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Prepare for pressure situations during practice

By Gloria Solomon, Andrea Becker

The concept of mental toughness refers to the optimal mind-set for competition. Players who are mentally tough thrive on the pressure associated with playing competitive softball. To prepare for these pressure situations, a player must practice under stress. Many of the mentaphysical drills are designed to mimic pressure situations and to allow players to master these conditions. For example, if a runner is on second base and a line drive is hit to the outfield, the fielder must quickly field the ball and make a throw on the runner who is advancing toward home plate. In this type of situation, the outfielder may get overly excited and rush her actions, or she may begin to worry about what her coaches and teammates will think if she doesn’t make the play. Instead of waiting until game day to experience this type of situation, a player should experience it in practice when the environment is nonthreatening and she can take the risk without the fear of making a mistake. By encountering these situations in practice, players will be more ready and more comfortable coping with pressure when it arises during games.

Being prepared for pressure situations—in other words, being mentally tough—requires a player to adopt many of the attitudes and behaviors previously mentioned in this chapter. An enormous contributor to mental toughness is positive self-beliefs. Sustaining positive beliefs in the face of errors as well as successes will help a player maintain a winning attitude throughout the game. This increases the chances that she will give 100 percent effort for seven innings (or more if necessary). When encountering errors or mistakes, a player must focus on what she can control and rid her mind of what she cannot control. For example, when a batter strikes out looking, she may return to the dugout frustrated and upset over the umpire’s call. She may express this frustration through negative behaviors such as throwing equipment or ignoring teammate support. Although she may believe this shows that she really cares, the actual result of this behavior is a negative impact on the attitude of her teammates. If she chooses to focus on the outcome of this situation, which is uncontrollable, it will be detrimental to her and the team’s future performance. See figure 2.4 for an exercise designed to help softball players assess the controllable and uncontrollable aspects of competition.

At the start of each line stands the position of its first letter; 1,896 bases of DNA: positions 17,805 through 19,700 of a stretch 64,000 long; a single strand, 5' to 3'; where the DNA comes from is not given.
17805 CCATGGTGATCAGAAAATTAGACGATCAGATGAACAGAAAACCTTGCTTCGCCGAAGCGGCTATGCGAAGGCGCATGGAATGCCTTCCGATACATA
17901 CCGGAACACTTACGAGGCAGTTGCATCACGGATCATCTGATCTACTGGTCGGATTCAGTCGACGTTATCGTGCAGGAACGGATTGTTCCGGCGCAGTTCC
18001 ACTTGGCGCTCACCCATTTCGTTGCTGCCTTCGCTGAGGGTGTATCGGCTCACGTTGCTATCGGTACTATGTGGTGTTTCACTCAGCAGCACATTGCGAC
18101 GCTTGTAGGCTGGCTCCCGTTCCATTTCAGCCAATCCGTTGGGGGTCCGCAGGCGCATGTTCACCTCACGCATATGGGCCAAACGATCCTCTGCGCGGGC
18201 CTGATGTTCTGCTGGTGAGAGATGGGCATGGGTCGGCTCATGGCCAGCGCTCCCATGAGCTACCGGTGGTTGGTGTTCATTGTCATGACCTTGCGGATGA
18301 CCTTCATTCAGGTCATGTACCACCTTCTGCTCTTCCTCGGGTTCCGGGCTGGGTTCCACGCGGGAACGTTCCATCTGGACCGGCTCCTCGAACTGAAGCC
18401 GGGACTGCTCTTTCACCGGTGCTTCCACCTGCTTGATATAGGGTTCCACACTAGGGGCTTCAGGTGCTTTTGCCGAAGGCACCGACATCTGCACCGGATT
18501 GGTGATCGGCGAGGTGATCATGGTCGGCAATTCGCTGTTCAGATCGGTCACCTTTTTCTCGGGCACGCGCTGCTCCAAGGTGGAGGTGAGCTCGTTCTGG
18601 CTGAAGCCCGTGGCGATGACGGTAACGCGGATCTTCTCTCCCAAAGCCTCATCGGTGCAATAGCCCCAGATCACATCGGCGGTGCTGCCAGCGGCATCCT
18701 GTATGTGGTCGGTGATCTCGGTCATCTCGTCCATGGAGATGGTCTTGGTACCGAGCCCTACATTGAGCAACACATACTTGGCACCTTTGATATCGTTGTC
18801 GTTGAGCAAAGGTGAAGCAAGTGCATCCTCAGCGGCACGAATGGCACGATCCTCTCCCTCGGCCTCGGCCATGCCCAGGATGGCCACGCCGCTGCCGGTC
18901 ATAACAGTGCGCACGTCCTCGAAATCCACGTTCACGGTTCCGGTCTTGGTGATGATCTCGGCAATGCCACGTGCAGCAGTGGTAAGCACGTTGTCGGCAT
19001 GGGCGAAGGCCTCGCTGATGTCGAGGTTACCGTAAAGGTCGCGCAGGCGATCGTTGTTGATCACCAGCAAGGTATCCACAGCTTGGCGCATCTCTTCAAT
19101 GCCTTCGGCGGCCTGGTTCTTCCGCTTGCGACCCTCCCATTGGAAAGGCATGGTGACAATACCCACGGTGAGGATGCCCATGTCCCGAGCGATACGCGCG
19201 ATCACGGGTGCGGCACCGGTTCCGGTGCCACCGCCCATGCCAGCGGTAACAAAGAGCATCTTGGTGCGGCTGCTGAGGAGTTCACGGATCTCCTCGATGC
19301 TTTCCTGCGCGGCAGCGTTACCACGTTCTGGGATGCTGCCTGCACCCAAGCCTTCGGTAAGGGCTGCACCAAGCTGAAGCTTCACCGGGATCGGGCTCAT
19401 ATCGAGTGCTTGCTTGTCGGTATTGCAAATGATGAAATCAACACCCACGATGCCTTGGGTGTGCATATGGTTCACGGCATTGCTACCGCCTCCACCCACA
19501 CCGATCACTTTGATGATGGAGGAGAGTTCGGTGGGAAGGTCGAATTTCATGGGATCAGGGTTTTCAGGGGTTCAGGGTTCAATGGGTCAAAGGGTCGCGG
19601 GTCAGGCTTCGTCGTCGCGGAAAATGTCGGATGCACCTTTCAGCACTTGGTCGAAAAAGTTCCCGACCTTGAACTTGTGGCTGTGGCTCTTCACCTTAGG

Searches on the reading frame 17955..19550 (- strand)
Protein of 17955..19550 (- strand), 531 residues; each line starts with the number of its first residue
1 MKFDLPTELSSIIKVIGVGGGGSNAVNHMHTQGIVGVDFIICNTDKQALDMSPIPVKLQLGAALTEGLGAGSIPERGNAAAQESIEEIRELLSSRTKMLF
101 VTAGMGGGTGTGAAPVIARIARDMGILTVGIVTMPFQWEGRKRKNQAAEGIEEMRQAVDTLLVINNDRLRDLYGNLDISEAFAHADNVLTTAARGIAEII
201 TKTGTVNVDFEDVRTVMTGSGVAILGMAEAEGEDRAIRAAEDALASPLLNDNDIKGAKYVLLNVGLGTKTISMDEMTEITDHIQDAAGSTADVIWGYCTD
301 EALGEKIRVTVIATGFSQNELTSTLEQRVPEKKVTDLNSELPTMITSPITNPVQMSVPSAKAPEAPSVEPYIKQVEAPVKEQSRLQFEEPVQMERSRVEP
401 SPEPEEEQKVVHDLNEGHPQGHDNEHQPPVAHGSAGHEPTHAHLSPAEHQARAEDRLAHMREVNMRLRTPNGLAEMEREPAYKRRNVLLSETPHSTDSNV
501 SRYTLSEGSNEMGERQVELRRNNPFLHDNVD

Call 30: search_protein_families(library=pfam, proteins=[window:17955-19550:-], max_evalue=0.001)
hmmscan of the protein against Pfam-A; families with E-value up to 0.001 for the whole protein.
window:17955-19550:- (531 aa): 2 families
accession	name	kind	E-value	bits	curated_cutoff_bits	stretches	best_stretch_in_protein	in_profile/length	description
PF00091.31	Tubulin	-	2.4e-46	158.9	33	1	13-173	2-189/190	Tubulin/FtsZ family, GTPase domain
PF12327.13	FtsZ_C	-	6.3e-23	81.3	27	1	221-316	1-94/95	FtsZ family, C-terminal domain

To be adequately prepared, a player must enter the game knowing what can be controlled and what is outside of her immediate control. This will allow her to focus her attention and energy on factors that she has the power to change, thereby emphasizing the process and not the outcome. Directing attention to what a player can control, coupled with a competitive mind-set during the game, will help players enjoy the journey as well as the destination. Players need to remember that softball is a game. Satisfaction is not solely determined by wins and losses but rather by the feeling players get when they know that they were ready to compete and played the game well.

This is an excerpt from Focused for Fastpitch.

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